Tuesday, June 4, 2019

Influence on a River Rates of Discharge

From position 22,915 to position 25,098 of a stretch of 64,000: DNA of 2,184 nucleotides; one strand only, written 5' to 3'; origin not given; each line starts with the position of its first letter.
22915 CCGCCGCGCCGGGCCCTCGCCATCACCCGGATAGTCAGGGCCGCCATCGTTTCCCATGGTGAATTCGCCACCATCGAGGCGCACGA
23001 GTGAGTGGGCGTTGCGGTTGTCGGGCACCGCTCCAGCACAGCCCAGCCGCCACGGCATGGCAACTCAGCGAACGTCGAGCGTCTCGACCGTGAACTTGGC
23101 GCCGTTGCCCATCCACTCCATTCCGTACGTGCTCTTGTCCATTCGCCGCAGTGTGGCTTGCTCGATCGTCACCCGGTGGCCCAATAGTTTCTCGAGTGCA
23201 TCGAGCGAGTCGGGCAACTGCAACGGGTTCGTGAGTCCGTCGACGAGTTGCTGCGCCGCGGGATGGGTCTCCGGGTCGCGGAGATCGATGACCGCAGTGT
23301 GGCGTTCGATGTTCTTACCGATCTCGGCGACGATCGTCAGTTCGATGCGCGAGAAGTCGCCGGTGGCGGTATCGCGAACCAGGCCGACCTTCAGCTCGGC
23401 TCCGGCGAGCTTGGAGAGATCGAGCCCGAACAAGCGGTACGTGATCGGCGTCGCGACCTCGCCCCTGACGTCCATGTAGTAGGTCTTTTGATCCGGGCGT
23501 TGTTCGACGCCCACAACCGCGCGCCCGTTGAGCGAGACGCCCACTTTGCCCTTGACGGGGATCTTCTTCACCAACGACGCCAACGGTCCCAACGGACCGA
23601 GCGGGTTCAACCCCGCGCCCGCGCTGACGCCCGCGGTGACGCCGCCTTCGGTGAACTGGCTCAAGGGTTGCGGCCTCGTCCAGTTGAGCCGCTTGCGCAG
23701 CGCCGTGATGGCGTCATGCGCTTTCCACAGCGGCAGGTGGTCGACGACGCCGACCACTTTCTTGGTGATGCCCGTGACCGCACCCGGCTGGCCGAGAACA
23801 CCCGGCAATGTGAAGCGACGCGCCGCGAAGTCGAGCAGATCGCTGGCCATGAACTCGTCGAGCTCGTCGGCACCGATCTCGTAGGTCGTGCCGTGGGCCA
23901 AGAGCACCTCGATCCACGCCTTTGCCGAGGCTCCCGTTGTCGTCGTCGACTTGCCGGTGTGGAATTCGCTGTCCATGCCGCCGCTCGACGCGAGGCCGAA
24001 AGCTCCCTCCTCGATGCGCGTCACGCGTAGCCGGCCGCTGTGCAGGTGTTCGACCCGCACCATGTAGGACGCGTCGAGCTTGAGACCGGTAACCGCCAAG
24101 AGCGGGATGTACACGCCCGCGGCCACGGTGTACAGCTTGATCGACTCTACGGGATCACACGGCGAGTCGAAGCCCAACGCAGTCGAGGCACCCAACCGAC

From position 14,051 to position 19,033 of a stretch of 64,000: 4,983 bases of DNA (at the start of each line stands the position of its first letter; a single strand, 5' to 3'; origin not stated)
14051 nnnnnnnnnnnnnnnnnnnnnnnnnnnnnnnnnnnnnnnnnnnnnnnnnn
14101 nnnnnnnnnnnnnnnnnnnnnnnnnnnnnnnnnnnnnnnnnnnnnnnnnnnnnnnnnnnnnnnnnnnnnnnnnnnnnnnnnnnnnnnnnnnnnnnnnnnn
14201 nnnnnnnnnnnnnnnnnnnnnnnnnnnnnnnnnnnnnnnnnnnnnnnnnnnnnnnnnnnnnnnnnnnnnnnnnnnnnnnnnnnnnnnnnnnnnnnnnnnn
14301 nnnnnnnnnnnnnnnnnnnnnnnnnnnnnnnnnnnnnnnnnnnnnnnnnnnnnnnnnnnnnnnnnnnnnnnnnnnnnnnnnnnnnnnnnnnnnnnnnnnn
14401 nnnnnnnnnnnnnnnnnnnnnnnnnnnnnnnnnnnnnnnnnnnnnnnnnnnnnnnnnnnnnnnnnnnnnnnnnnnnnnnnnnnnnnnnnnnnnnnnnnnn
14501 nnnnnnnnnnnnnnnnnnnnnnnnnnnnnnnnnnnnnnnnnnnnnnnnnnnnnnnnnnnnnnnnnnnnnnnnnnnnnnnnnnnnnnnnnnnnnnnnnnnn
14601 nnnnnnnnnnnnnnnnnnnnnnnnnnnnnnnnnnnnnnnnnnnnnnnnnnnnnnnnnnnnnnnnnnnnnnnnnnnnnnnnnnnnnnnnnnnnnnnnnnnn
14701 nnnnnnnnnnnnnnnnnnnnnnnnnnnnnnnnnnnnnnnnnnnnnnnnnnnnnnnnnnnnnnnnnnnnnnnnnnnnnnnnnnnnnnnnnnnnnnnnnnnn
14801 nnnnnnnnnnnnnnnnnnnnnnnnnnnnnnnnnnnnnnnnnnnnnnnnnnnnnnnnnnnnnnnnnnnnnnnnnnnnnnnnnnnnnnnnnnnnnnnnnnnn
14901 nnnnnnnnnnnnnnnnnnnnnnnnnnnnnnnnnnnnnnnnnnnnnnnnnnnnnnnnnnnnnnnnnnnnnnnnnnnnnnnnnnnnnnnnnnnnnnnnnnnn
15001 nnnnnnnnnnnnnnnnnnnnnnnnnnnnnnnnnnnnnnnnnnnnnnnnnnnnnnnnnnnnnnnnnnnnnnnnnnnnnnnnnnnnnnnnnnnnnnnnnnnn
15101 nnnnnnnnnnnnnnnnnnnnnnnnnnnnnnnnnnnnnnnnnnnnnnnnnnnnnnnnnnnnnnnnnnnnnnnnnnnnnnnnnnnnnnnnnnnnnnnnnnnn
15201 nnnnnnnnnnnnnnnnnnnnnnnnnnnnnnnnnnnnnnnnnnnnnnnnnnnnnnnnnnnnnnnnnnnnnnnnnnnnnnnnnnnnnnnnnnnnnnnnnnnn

Influence on a River Rates of DischargeIntroductionThe analysis of river go down regimes has evolved into a fundamental aspect of the geographical discipline. The contemporary geographer is certain of how a complex system of factors can influence a rivers rate of political campaign.Factors Influencing Flow RegimesThe six constituents of the hydrological cycle effect river break away regime. These are precipitation, infiltration, evaporation, transpiration, muster run-off and ground peeing flow.1 Veissman and Lewis eat noted the complexity of this cycle by stating paths taken by precipitated droplets of water are many and varied before the ocean is reached.2Precipitation takes vary in accordance with a variety of factors such as latitude, altitude, vegetation cover and micro-climatic particularities. However, precipitation is relatively uncomplicated to measure and then grants the most data.3 Ingle Smith and Stopp have highschoollighted that a rivers fall away is related to precipitation but complex.4 Indeed, there is always a time lag from the commencement of heavy periods of rainfall to a marked increase in river venting.5 The duration of time lag will depend upon the infiltration capacity of the soil in the rivers catchment area, as well as local topography and the presence of vegetation. Rivers obtain the majority of their water supply via the serve well of through flow.6 Through flow occurs when water held within the soil gradually travels to the river channel and explains why, even during dry periods, few rivers or streams cease to flow.7Vegetation plays a vital role in the lineament of river regimes. Surrounding plants and trees intercept precipitation and influence the amount of water which will ultimately pass to the water way.9 Rain water may land on foliage or dead organic matter and evaporate, or be absorbed by roots in the soil. These processes constitute the phenomenon known as evapotranspiration.10 Forests have a balancing effect on the hydrological cycle and restrict a superfluous quantity of water entering the river channel during periods of heavy rainfall.11 In colder climes, such as the Tiaga region, the shade from trees can prevent rapid snow melt causing flash floods.12 Deforestation has had a marked influence on the constitution of river regime characteristics.Comparison of Discharge ValuesThe correlation of the mean monthly exempt values of specific river regimes, in different locations, imparts much fascinating information. The cast off value of a river is measured in cubic metres per southond (m/sec).13The River Suir of the Republic of Ireland and the River Thames of Great Britain both exhibit very similar flow regimes of a uni-modal nature. The deuce rivers are situated in the north western European temperate zone and flow levels full point in January and ebb in July in tandem with the wet and dry seasons. On an annual basis the Suir has a mean monthly flow rate of 54.250 m/sec and the Th ames has a rate of 61.583 m/sec. The greatest deviation from mean rate occurs in January. During this month the Thames exhibits a discharge rate of 110m /sec whilst the Suirs rate is 92m /sec. The month of July provides the lowest discharge rate for both water ways 2.98% of constitutional annual discharge passes through the Thames, whilst it is 4.45% for the Suir.The Mediterranean zone offers a distinct form of river regime flow pattern. The Vinalopo River, which is situated in South East Spain near the town of Alicante, illustrates this actuality. Unlike the rivers of northern temperate regions, the Vinalopos range of discharge is more uttermost(prenominal), ranging from an average level of only 25m /sec in September to a substantial 410m /sec in January. This represents a range of 385m /sec. Indeed, the greatest deviations from the monthly mean value of 197.417m /sec take place in the winter, during January (410 m /sec) and February (380 m /sec), and in late summer, in lofty (3 0 m /sec) and September (25 m /sec).The mighty Yenisey River of Russia runs from the town of Kyzl in Southern Siberia and traverses theWest Siberian lowlands before entering the Kara Sea 388km away to the north.14 Mean monthly discharge is 17,916.667 m /sec, and gratuity discharge of 76,000 m /sec occurs in June, which constitutes 35.35% of total annual discharge in one month.. From November to April average discharge is only 4,750 m /sec and this six month period provides only 13.25% of total annual flow. Discharge rate increases abruptly in spring, peaks in June, and ebbs dramatically from July (28,000 m /sec) to October (15,000 m /sec). Thus, the Yenisey displays an entirely different regime to that of the Thames, the Suir and the Vinalopo. Base flow occurs during April and peak flow during June, and represents an astonishing range of 72,000m /sec throughout the year.South East Asia is home to the Brahamaputra River which flows from high in the Himalayan Mountains before meeting the Ganges River in the delta of southern Bangladesh.15 Like the Yenisey River, the Brahmaputra also crosses an array of climatic regions. A peak discharge rate of 43,120 m /sec occurs in August and constitutes 18.64% of total annual discharge. This represents the largest deviation from a mean monthly discharge of 19,277.50 m /sec. Base flow is recorded at a rate of 4,190 m /sec in February and represents a flow range of 38,930 m /sec. The Bramhaputra is comparable to the Yennisey as flow trend ebbs in winter and increases in spring and summer. However, flow peaks later in the year and the period of November to April constitutes 17.58 % of total annual discharge, which is slightly higher than that of the Yenisey. The range of discharge rate of this water way is also not as radical as that of the Yenisey River and is more dissipated throughout the months of may to October.The Congo (Zaire) River is the fifth largest river in the world and is situated in central Africa.16 The river flows through zones of tropical rainforest and savannah. The flow regime of the river is bi-modal callable to its situation in the tropics. Discharge peaks at 73,600 m /sec in December which constitutes 15.73% of total annual discharge. The secondary May peak of 62,100 represents 13.27% of yearly discharge. July witnesses a base flow level of 21,600 m /sec. Thus, the range of flow discharge is 52,000m/sec. Discharge follows an entirely different pattern to the said(prenominal) water ways. The volume increases and decreases twice on an annual basis. It rises from March to May and from July to December, respectively, and ebbs during the interim periods.Climatic and Regional InfluencesEach of the six river regimes exhibit these particular annual flow patterns due to the specific climatic and environmental factors which prevail within their catchment areas.The Thames and Suir regimes are situated in the temperate forest biome which experiences warm moist summers and easy winters.17 Precipitation occurs throughout the year and peaks during the winter.18 This is why both rivers experience the highest levels of discharge in January. Evapotranspiration peaks during the summer, but the heavy peaty soils continue to provide supplies of stored water to the rivers via the process of through flow.19The Alicante Mountains north and west of the town of Alicante rise to a height of almost 1600 metres and influence the flow regime of the Vinalopo River. Precipitation levels increase with altitude and, during the surrender and winter rains, the river discharge rate rises as water enters the main channel via mountain tributaries. Evapotranspiration rates far outbalance rainfall in the hot months of July and August when temperatures around the town of Elche can reach as high as 26C. Thus, discharge is severely reduced to only 2.33% of total annual discharge in August and September. Indeed, during this period of base flow the river benefits little from through flow as moistur e in the arid Mediterranean soil is apace evaporated upwards. The local demands of the population and vegetation also decreases the water table in the lower lying regions of the Vinalopo catchment. For example, the large incidence of palm trees surrounding the town of Elche by nature reduces the water budget in the region during the dry Mediterranean summer.The flow regime of the Yenisey river is influenced by the continental climate of the Asiatic land mass, which experiences great extremes of temperature.20 As temperatures gradually rise in the spring time, after the bitterly cold winter, snow melt in the mountains, and ablation of glaciers, causes a surge in discharge. The water from the melting precipitation and ice cannot be absorbed by the permafrost, which underlies the soil, and thus runs off directly to the river and its tributaries.21 Permafrost will also melt as temperatures rise providing an excess source of water via through flow.The discharge rate of the Brahmaputra River also increases in March and April due to Himalayan snow melt entering the river regime.22 The monsoon rains commence in April and continue until October. During this period up to 200cm of precipitation can fall and the Brahmaputra is swollen by June or July.23 Such a high influx of water explains why discharge increases rapidly. Non-equatorial tropical river systems experience higher rates of precipitation during the summer months and a considerable reduction in winter.24 Indeed, only 9.54% of total annual discharge flows through the Brahmaputra from December to March.The flow regime of the Congo River is unique amongst the six river regimes as it is of a bi-modal nature, ebbing and flowing twice annually. Precipitation levels are bi-modal25 and peak at the time of the equinoxes in March and April.26 This is due to the tropical equatorial location of the river, and discharge rate exhibits a marked increase after these months. Indeed, rainfall is continuous throughout the year and the annual level in Kasangani, Democratic Republic of Congo, is approximately 170cm. This factor highlights why the monthly discharge rate neer drops below 4.7% of the total annual volume. Temperature remains practically constant at 25C along the route of the Congo throughout the year due to the absence of seasonality in this biome.27ConclusionThe discharge levels of the Suir, Thames and Vinalopo rivers all correspond with increased levels of precipitation in the winter and reduced precipitation in the summer. The range of discharge in the Thames and Suir is much less than that of the Vinalopo. This is due to the fact that they are situated in a temperate climate and do not experience the extremes of high temperature, altitude and rainfall which exist in the Mediterranean environment. Increased autumn and winter precipitation rates on the Alicante mountains, and the dry hot summers, are accountable for a flow discharge rate which ranges from 410m /sec in January to only 25m /s ec in August.Mountain ranges also influence the discharge rates of the Brahmaputra and Yennisey Rivers profoundly. lead by the nose melt and glacial ablation at high altitudes cause a surge in discharge during the spring months in both rivers. However, discharge reduces to 6,000 m /sec on the Yennisey by November and this is due to the onset of the severely cold continental winter. Precipitation in the Siberian mountains is now frozen, and overland and through flow to the river channel is severely reduced. The monsoon climate of south east Asia ensures that the discharge of the Brahmaputra remains high for a longer period of time. In November average discharge is ease 11,735 m /sec almost double that of the Yennisey. Thus, total annual flow is dissipated over a longer time period than the more extreme freeze/thaw trend of the Yennisey regime.The Congo has a very different annual discharge trend to the other rivers due to its situation in equatorial Africa. The bi-modal rain season ensures that discharge rises and falls twice on an annual basis. The Congo has the highest total annual discharge of all the rivers. It is almost double that of the Brahmaputra and this is testimonial to the incessant precipitation of the equatorial tropics.BibliographyCHARLESWORTH, J. K. Historical Geology of Ireland, Oliver and Boyd, 1963Pages 439, 439DEWDNEY, J. C. A Geography of the Soviet Union, Pergamon Press, Third Edition, 1979Pages 5, 7, 13, 18, 20, 29, 31FACAROS, D. PAULS, M. Spain, Cadogan Books Ltd, Second Edition, 1989Pages 18, 160FORBARTH, P. The River Congo, Seeker and Warburg, 1978Pages 4, 5GANDERTON, P. Mastering Geography, MacMillan, 2000Pages 311, 313, 315, 317GOUDIE, A. THOMAS, D. S. G. The lexicon of Physical Geography, Blackwell, Third Edition, 2000Pages 209, 405HOLDEN, J. An Introduction to Physical Geography and the Environment, Pearson Education Ltd, 2005Pages 37, 39, 178, 179, 183, 185, 186, 189, 193, 194, 196, 301, 309, 312, 328, 470, 471, 476, 531INGLE SMITH, D. STOPP, P. The River Basin, An Introduction to the Study of Hydrology, Cambridge University Press, 1978Pages 15, 19VEISSMAN, W. LEWIS, G. L. Introduction to Hydrology, Pearson Education Inc, Fifth Edition, 2003Pages 2, 3, 9, 10, 27NICHOLSON, R. Nicholsons head for the hills to the Thames, From Source to Sea, Robert Nicholson Publications Ltd, Second Edition, 1974Pages 4, 5, 6WEIGHTMAN, B. A. Dragons and Tigers, A Geography of South, East and South East Asia, John Wiley and Sons, 2006Pages 191, 193, 194, 195WHITE, R. Africa Geographical Studies, Heinemann, 1984Pages 44, 45, 46, 167, 169, 170, 171, 286, 396 topic Geographic Atlas of the World, National Geographic Society, Sixth Edition, 1995Pages 74, 83, 941Footnotes1 W Viessman, G L Lewis, Introduction to Hydrology, Pearson, 2003) 22 W Viessman, G L Lewis) 33 D Ingle Smith, P Stopp, The River Basin, An entry to the Study of Hydrology, Cambridge, 1978) 154 D Ingle Smith, P Stopp) 155 D Ingle Smith, P Stopp) 156 J Holden, An Introduction to Physical Geography and the Environment, Pearson, 2005) 3127 D Ingle Smith, P Stopp) 159 D Ingle Smith, P Stopp) 910 J Holden) 3911 D S G Thomas, A Goudie, The Dictionary of Physical Geography, Blackwell, 2000) 20912 D S G Thomas, A Goudie) 20913 W Viessman, G L Lewis) 914 National Geographic Atlas of the World, National Geographic Society, 1995) 7415 National Geographic Atlas of the World) 8316 National Geographic Atlas of the World) 9417 P Ganderton, Mastering Geography, MacMillan, 2000) 31418 J Holden) 32819 J Holden) 32820 J C Dewdney, A Geography of the Soviet Union, Pergamon, 1979) 721 P Ganderton) 31122 B A Weightman, Dragons and Tigers, A Geography of South, East and South East Asia, Wiley, 2006) 19523 B A Weightman) 19524 J Holden) 32825 J Holden) 32826 R White, Africa Geographical Studies, Heinemann, 1984) 16927 R White) 167